Classes are objects

Ruby is a consistent object oriented language. There are no primitive data types. There are just objects. Even classes are objects. They also are called first-class objects. Each inherited class is at all times an object instance.

The Ruby class model

Objects are class instances. And the class itself is an instance of its parent class.
This can be proved easily. An example:

class Product
end

The class Product is a blank class, which is inherited from Class automatically:

Product.class # => Class

But its super class:

Product.superclass # => Object

is Object indeed. This means each class also inherits all the methods of Object.
So each product instance has specific instance methods, such as:

product = Product.new
product.dup # => #<Product:0x00000004b9e980>
product.send(:dup) # => #<Product:0x00000004b82690>
product.is_a? Object # => true

And because each class is also an instance of its parent class, the same instance methods can be applied to the class itself:

Product.dup # => #<Class:0x00000004b70170>
Product.send(:dup) # => #<Class:0x00000004b53a48>
Product.is_a? Object # => true

Each object has an object_id:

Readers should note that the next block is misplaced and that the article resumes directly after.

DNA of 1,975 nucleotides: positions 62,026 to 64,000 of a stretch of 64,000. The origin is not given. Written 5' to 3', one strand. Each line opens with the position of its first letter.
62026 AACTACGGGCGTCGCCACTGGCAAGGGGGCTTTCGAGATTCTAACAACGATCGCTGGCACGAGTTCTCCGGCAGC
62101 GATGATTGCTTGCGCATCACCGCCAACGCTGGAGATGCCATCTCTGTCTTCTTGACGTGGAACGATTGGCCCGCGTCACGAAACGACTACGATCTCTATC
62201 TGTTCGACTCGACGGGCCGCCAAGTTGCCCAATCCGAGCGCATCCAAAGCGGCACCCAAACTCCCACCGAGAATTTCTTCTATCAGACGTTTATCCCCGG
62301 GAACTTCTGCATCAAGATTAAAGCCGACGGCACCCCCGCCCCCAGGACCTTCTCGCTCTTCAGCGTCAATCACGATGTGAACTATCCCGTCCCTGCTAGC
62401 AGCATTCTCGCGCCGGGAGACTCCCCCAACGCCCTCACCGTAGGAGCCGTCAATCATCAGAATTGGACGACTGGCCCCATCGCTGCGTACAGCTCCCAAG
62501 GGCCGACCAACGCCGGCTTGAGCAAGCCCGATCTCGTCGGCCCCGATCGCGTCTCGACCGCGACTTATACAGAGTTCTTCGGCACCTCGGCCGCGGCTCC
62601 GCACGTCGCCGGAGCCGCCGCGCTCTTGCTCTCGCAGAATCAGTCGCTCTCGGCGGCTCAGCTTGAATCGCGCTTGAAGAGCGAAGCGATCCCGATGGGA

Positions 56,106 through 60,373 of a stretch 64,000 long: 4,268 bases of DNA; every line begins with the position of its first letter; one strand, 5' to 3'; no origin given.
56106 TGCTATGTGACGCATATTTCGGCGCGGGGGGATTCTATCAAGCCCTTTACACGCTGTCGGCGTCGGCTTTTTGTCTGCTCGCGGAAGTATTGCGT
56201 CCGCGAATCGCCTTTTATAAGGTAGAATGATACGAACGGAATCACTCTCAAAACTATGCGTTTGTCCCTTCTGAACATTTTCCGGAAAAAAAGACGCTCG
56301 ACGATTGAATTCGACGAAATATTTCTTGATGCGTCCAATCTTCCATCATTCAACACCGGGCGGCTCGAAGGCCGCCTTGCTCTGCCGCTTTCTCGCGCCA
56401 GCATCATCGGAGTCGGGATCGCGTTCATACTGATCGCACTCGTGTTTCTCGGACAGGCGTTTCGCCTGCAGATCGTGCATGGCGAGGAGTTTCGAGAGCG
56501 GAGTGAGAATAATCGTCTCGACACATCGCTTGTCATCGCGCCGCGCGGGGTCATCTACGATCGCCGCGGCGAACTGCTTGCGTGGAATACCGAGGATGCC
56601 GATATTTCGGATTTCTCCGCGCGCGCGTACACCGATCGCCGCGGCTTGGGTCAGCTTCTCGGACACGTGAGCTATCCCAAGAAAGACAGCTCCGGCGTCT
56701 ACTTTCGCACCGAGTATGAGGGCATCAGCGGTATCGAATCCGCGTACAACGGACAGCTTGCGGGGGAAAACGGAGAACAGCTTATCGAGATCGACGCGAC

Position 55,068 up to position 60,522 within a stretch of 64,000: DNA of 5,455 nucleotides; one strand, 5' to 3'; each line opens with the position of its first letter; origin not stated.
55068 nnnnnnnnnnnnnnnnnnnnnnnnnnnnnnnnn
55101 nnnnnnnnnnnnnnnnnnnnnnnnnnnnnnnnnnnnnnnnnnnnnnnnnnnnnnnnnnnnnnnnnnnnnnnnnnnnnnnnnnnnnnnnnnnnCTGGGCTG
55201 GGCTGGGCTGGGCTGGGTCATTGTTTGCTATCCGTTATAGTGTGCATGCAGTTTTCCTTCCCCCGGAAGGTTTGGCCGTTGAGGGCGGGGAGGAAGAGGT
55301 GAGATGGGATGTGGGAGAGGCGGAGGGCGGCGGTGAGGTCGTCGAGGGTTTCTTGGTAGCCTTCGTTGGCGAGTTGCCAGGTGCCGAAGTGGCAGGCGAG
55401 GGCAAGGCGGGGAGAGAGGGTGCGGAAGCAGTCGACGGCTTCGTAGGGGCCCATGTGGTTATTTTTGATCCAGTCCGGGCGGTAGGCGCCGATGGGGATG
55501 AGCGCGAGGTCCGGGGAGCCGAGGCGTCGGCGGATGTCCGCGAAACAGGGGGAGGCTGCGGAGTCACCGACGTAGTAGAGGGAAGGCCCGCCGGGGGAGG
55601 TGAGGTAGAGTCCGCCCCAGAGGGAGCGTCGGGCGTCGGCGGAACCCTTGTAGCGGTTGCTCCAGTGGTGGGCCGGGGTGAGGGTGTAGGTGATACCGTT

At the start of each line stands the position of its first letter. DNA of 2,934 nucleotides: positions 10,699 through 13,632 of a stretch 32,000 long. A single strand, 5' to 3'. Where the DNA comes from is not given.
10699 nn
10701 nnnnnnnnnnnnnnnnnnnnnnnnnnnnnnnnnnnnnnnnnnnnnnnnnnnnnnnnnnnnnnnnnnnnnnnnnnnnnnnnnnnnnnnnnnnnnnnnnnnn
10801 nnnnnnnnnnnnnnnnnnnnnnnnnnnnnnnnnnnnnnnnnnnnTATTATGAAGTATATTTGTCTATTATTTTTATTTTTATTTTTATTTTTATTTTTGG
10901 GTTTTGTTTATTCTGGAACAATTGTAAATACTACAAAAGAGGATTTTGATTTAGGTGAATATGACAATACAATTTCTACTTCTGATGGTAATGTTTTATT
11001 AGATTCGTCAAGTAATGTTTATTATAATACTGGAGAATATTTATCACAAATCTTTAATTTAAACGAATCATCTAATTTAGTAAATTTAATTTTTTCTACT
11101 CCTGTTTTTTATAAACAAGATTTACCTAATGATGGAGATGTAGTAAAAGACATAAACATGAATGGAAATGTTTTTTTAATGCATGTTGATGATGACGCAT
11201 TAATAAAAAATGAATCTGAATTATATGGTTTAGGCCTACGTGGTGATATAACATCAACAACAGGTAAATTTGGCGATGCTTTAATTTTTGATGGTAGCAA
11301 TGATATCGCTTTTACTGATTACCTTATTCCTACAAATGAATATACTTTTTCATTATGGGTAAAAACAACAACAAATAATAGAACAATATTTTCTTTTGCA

Product.new.object_id # => 36039100

So does each class have an object_id likewise:

Product.object_id # => 36039160

Class instance variables

Another important object feature is instance variables. They are identified by a single @.
Classes can also have instance variables (with a single @). Hence they only are valid in the class context, they are called class instance variables. There is a clear contrast to class variables (with @@). That difference plays an important role during inheritance.
An example:

class Product
  @@vat_factor     = 0.19
  @warranty_months = 6
end

A product not only has a class variable @@vat_factor, but also a class instance variable @warranty_months.
First of all the class variables:

Product.class_variables # => [:@@vat_factor]

Then the class instance variables:

Product.instance_variables # => [:@warranty_months]

A product instance object has no instance variables:

Product.new.instance_variables # => []

and it also has no direct access to the class instance variables:

Product.new.instance_variable_get :@warranty_months # => nil
Product.instance_variable_get :@warranty_months # => 6